How to Make a Hollowed Taiko Base (Part 2): Equipment and Workspace

chainsaw in a yard
--Photo by nikki tate

Chainsaws are your primary tool when hollowing a base. So if you don’t know how to use one, you may want to re-consider the hollowed-base method. Chainsaws are dangerous and all proper precautions need to be taken. If you’re inexperienced with a chainsaw, find someone who is who can do the work for you, or properly train you. If you decide to use it, make sure you have a mentor and study the manual for the model you are using. You want to know exactly how to work it and troubleshoot it. Some basic safety rules are to avoid loose clothing and to make sure any long hair is tied up and out of your way. Wear gloves and a helmet, and work in a ventilated space with no clutter or anything you can trip on.

Again, chainsaws are no joke- missing fingers aren’t uncommon and even lethal accidents can happen without the necessary safety measures. Don’t make a hollowed taiko base if you’re not 100% sure about chainsaws!


If you do decide to go through with the chainsaw, you’ll also need fuel and bar-and-chain oil. The chain oil is a lubricant for the chainsaw and is available in DIY or hardware stores. The fuel is a mixture of gasoline and an oil that is specifically made for chainsaw engines. The gasoline you can get at any gas station. The fuel oil should be available in any hardware store. Always make sure the model of your chainsaw correlates with the proper diluting ratios. A common oil to gasoline ratio is 1:50, but consult the manual if you're unsure.

Other than the chainsaw, you don’t need a whole lot in terms of equipment. A grinder, a sander, a chisel and some measuring equipment should be all you need. There might be some other little tools (like drivers and hammers) you need along the way but nothing that isn’t readily available. If you don’t have a chainsaw or any of the electrical equipment, you can rent them at a hardware store or a place like Home Depot.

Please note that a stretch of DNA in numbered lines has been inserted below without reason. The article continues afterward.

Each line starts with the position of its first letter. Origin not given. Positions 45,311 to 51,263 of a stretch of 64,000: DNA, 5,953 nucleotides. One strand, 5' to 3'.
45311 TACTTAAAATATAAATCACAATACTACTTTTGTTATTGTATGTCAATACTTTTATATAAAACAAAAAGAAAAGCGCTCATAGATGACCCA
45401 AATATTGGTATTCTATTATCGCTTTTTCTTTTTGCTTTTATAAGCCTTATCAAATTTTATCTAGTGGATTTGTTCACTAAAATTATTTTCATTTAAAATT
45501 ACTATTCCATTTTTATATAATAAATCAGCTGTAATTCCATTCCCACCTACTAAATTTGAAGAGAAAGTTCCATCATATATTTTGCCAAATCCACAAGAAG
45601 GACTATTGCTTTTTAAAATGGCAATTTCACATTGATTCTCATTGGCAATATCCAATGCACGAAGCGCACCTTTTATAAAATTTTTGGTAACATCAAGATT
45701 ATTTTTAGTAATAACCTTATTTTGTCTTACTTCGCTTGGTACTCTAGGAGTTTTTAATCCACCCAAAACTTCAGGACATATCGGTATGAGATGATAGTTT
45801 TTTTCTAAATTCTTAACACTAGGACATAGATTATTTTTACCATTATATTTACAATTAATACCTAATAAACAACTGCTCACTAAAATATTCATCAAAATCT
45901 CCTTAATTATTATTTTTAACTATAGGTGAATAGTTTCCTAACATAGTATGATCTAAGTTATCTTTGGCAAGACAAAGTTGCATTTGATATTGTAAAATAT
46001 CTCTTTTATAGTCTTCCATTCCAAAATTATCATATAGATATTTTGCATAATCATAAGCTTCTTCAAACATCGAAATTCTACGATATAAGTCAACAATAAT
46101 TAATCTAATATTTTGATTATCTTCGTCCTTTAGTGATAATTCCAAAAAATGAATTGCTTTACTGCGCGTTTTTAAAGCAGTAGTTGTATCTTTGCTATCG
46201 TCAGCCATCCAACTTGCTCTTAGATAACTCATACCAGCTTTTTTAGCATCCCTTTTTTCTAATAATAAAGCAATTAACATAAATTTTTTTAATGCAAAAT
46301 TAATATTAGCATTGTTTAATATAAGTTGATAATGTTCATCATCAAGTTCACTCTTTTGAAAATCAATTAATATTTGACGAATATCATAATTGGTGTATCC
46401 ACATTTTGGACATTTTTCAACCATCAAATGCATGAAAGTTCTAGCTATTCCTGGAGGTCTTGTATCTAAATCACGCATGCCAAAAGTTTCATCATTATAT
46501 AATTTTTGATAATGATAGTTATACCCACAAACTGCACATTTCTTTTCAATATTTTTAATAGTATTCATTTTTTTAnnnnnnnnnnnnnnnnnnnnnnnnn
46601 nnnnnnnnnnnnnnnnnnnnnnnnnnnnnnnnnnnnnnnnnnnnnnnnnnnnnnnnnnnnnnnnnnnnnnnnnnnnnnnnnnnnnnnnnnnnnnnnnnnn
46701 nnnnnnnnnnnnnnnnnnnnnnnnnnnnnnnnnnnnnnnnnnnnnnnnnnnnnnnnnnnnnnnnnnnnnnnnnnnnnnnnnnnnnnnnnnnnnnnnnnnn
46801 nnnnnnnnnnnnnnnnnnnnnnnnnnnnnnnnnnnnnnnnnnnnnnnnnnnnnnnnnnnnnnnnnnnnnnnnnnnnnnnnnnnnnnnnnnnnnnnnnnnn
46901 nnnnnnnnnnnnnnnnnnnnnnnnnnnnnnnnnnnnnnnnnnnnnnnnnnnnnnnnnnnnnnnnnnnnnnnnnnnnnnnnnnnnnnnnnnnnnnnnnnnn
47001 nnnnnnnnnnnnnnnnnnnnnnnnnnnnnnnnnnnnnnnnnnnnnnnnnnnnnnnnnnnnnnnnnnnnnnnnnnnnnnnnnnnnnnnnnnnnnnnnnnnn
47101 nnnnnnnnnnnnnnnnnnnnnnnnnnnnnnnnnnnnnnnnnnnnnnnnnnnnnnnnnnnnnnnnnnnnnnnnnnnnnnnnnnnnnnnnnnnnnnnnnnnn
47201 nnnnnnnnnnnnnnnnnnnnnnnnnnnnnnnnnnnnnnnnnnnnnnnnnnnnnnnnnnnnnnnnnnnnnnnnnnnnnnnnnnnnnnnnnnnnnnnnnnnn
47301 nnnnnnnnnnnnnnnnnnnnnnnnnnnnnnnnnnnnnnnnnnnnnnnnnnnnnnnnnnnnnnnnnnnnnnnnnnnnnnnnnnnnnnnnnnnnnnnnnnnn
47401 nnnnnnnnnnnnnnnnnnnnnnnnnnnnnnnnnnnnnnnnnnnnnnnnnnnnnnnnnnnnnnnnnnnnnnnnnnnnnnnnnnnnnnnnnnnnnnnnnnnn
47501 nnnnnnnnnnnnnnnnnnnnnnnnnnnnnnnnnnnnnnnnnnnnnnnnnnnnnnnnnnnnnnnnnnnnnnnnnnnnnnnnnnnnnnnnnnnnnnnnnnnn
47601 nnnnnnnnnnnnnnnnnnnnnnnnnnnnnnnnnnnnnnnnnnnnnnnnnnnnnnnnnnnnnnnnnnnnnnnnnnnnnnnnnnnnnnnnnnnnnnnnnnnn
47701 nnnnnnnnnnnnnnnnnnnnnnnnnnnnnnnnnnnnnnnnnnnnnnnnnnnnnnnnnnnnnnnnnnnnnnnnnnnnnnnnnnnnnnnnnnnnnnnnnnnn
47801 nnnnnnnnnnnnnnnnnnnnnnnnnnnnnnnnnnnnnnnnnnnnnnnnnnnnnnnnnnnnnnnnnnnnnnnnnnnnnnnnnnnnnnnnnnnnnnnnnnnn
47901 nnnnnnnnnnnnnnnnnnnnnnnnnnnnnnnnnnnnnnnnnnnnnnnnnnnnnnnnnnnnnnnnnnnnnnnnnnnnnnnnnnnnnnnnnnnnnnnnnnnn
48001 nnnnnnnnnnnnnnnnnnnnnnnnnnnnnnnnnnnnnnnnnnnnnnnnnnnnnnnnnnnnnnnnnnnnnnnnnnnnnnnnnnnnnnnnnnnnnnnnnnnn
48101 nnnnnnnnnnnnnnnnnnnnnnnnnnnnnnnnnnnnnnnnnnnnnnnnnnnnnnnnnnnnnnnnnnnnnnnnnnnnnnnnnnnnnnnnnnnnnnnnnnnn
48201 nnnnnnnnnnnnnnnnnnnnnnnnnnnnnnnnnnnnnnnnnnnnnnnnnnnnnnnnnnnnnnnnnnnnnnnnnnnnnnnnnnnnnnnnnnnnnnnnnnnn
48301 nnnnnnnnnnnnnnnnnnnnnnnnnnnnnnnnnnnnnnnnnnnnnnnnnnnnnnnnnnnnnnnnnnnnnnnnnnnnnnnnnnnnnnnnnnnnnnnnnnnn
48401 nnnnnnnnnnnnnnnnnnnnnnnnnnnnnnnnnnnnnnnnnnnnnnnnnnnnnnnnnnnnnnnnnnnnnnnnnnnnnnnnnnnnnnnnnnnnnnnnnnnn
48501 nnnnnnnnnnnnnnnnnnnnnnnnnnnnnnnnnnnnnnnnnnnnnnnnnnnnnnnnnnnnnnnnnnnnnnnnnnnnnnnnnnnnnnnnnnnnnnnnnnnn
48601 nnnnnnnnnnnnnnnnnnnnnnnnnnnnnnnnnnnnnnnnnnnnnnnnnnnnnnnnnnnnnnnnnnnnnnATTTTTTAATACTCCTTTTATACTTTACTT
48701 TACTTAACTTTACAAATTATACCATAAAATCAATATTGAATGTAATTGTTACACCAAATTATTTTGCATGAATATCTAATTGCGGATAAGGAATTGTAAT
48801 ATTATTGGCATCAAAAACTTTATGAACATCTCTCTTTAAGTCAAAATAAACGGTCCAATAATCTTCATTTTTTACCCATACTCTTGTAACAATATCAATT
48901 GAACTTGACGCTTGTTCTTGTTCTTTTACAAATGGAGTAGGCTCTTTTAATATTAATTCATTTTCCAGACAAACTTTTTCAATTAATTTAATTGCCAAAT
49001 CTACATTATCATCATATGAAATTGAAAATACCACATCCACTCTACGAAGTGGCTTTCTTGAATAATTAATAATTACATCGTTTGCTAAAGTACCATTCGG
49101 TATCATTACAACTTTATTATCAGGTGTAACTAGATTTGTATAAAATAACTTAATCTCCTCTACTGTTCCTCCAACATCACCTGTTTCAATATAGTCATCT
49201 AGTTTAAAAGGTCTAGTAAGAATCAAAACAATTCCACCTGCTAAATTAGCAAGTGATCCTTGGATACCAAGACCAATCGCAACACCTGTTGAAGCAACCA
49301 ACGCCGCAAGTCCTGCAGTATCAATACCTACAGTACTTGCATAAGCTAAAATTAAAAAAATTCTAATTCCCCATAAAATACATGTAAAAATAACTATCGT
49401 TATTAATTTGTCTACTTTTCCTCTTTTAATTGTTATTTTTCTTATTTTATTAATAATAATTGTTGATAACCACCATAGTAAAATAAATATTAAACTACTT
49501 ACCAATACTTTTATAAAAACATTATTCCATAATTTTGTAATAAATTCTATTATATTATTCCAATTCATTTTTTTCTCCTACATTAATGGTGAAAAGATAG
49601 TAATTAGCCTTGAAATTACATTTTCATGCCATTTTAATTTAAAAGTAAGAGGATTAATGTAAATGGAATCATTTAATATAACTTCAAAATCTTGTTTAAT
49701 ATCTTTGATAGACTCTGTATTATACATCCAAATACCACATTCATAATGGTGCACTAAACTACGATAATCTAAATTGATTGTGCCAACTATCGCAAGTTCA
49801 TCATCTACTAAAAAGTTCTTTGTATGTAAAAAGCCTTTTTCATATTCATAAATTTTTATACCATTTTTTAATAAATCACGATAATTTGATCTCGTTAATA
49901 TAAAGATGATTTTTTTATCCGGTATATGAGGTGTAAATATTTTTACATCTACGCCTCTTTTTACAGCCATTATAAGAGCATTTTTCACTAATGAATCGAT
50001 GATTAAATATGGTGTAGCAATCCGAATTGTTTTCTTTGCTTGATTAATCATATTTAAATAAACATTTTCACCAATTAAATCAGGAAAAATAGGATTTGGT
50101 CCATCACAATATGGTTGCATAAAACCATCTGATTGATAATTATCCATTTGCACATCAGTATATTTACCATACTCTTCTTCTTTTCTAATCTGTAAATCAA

In terms of workspace, you want something outdoors. You’re going to get a lot of woodchips, sawdust and chainsaw fumes, so it’s vital that the space is well-ventilated. Also make sure it’s a flat space with no clutter- you don’t want be bumping and tripping around with a chainsaw in your hand. Finally, have a way to protect your logs from the weather when you’re not working on them. A roof is ideal, but wrapping the logs in tarp also works. Also make sure that your logs aren’t touching the ground- put them on crates or blocks of wood.

If you’re having trouble finding workspace and equipment, ask around friends, stores and universities- there might be some accessible woodshops with everything you need.

Also see: 
How to Make a Taiko Base (1. Choosing a Tree)
How to Make a Taiko Base (2. Equipment and Workspace)
How to Make a Taiko Base (3. Cuts and Measurements)
How to Make a Taiko Base (4. Chainsaw and Hollow)


No comments:

Post a Comment